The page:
AI Foom Debate Conclusion: Post 50 – 52

50. What Core Argument? (Hanson)

Hanson asks again for Yudkowsky’s core argument(s) and lists his objections.

Firstly, it must be said that most AI-researchers and growth-economists consider Yudkowksy’s Foom-scenario to be very unlikely. Which of course doesn’t mean much if you believe the world is mad.

He also thinks that the small differences in brain size between chimpanzees and humans do not show that there aren’t any diminishing returns or low-hanging-fruit slow-downs.

But I think this argument is rather persuasive: It’s likely that there isn’t anything special about the level of human intelligence (due to the copernican/mediocrity principle) so if we don’t see diminishing returns from chimpanzees to humans why should there be any speed bumps anytime soon after human intelligence? Sure, eventually there will be diminishing returns, but probably not very soon. The second part of the argument is that human cognition is deeply flawed in many aspects such as the known biases, poor memory and arithmetic skills, etc. Thus it should be fairly easy to go beyond human intelligence.

I, personally think that the main argument against Yudkowsky’s thesis is the multi-dimensionality of intelligence. Indeed, Yudkowsky wrote in an earlier post:

Yesterday I exhausted myself … asking … “What do you think you know, and why do you think you know it?” with respect to “How much of the AI problem compresses to large insights, and how much of it is unavoidable nitty-gritty?

But, as far as I can see, he didn’t provide any compelling arguments for why the solution of the “mystery of intelligence” should only require a few large insights.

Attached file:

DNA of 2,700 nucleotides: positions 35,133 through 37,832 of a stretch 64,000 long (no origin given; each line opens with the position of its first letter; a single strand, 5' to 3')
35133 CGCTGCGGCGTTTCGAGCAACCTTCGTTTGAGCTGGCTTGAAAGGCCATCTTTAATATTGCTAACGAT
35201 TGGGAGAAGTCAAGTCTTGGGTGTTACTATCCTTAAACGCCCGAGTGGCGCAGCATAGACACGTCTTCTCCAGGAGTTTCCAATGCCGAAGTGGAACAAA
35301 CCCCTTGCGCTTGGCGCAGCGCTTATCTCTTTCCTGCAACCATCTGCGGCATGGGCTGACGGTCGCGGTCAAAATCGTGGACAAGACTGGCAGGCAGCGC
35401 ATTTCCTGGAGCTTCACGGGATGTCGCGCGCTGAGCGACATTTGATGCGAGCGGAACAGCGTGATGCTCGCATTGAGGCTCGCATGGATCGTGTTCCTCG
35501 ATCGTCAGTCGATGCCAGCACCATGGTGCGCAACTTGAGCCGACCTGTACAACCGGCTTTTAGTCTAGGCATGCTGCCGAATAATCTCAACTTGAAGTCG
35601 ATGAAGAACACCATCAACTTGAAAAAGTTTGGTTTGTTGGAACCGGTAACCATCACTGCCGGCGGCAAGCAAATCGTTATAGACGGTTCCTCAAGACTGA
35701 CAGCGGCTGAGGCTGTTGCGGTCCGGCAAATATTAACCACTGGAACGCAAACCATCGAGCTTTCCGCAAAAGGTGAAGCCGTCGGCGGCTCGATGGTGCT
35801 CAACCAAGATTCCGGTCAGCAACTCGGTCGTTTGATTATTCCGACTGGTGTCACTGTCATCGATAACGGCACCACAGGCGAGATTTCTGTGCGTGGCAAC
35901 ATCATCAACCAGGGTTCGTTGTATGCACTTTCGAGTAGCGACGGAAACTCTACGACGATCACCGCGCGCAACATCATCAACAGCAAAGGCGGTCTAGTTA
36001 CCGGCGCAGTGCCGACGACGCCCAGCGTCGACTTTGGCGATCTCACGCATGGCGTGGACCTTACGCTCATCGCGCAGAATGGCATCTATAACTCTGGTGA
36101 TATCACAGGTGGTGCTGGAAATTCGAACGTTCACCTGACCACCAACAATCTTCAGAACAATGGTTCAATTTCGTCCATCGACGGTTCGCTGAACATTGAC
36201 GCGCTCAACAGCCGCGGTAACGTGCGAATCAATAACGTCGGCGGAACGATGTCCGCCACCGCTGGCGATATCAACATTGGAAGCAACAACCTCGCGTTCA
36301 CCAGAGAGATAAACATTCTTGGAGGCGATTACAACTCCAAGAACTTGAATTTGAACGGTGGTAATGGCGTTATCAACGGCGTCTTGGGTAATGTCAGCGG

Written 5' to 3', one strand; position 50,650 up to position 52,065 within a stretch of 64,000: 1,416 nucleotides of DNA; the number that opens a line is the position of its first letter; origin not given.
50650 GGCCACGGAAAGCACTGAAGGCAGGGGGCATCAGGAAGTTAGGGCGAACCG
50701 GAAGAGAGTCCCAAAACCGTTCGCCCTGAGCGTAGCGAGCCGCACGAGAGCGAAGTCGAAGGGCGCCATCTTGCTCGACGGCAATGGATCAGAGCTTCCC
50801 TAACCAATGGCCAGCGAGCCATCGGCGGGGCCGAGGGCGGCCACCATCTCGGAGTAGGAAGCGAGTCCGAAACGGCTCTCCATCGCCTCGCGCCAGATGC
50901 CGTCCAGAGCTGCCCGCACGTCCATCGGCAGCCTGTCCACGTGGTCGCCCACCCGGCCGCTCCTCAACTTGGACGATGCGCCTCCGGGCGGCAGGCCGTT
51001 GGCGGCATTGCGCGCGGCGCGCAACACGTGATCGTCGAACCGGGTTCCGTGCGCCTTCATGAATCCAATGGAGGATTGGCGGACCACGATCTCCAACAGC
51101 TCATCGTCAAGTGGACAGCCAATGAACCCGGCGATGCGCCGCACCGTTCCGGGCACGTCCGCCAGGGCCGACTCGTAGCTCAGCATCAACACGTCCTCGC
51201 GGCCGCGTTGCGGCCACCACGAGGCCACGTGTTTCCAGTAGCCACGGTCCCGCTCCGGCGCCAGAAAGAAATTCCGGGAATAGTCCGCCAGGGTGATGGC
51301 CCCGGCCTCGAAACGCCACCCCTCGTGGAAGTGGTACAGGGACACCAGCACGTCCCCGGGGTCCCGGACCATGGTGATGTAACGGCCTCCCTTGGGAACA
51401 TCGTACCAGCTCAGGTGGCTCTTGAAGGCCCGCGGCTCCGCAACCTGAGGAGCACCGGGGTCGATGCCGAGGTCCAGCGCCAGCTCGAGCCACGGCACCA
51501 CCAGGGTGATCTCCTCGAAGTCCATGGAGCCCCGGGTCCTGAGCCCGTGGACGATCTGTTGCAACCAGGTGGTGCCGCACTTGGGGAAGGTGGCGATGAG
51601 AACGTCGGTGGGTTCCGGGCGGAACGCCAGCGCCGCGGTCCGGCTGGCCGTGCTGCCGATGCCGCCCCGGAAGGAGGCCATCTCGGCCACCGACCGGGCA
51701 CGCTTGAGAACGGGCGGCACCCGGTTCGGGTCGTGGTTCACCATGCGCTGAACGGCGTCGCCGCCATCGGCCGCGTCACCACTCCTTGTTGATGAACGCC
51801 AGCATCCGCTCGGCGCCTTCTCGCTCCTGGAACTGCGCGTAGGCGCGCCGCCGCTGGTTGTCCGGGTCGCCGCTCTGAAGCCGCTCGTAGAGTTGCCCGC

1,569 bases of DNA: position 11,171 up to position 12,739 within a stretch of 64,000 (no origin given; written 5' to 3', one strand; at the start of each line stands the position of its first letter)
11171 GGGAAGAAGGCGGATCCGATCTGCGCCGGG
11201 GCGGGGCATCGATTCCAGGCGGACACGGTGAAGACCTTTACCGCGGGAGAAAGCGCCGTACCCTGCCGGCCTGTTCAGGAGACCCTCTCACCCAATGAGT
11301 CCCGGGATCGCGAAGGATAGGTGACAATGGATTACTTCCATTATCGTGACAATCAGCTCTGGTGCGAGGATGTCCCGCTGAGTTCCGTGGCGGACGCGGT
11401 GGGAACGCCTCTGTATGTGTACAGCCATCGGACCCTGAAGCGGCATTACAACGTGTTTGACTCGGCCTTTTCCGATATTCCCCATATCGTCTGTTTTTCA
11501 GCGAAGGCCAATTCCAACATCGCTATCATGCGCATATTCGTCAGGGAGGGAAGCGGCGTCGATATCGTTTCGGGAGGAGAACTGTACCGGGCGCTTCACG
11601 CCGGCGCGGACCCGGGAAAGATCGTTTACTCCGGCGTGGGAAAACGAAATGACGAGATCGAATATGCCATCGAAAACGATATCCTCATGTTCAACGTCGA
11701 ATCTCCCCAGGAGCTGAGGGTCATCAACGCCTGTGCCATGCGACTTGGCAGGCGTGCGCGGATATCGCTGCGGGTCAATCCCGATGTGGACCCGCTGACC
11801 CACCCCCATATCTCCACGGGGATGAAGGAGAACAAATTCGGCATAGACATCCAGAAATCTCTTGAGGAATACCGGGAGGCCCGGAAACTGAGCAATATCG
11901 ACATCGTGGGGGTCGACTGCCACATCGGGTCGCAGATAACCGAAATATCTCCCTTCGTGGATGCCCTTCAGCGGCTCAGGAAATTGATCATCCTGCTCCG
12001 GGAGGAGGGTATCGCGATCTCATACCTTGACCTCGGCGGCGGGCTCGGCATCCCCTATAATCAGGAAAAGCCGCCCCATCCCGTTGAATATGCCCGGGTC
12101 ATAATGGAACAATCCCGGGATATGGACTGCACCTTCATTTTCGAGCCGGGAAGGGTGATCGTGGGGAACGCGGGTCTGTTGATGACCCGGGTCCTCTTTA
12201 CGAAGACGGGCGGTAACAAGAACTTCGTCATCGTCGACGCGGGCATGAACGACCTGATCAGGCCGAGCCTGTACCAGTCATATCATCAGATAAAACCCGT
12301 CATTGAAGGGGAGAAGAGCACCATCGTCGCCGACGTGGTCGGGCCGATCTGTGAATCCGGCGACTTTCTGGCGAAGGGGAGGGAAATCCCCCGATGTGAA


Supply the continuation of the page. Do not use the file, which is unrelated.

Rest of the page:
51. What I Think, If Not Why (Yudkowsky)

Pretty illuminating post. Yudkowsky summarizes his positions:

A well-designed mind should be much more efficient than a human..

• An AI that reaches a certain point in its own development becomes able to (sustainably, strongly) improve itself…This point is at, or probably considerably before, a minimally transhuman mind capable of writing its own AI-theory textbooks…

• It is likely that this capability increase or “FOOM” has an intrinsic maximum velocity that a human would regard as “fast” if it happens at all… the core argument does not require one-week speed and a FOOM that takes two years (~1e17 serial ops) will still carry the weight of the argument.

The default case of FOOM is an unFriendly AI, built by researchers with shallow insights…

The desired case of FOOM is a Friendly AI, built using deep insight…

• The good guys do not write an AI which values a bag of things that the programmers think are good ideas, like libertarianism or socialism or making people happy or whatever.  … It is dealt with at length in the document Coherent *Extrapolated* Volition…. I truly do not understand how anyone can pay any attention to anything I have said on this subject, and come away with the impression that I think programmers are supposed to directly impress their non-meta personal philosophies onto a Friendly AI.

The good guys do not directly impress their personal values onto a Friendly AI.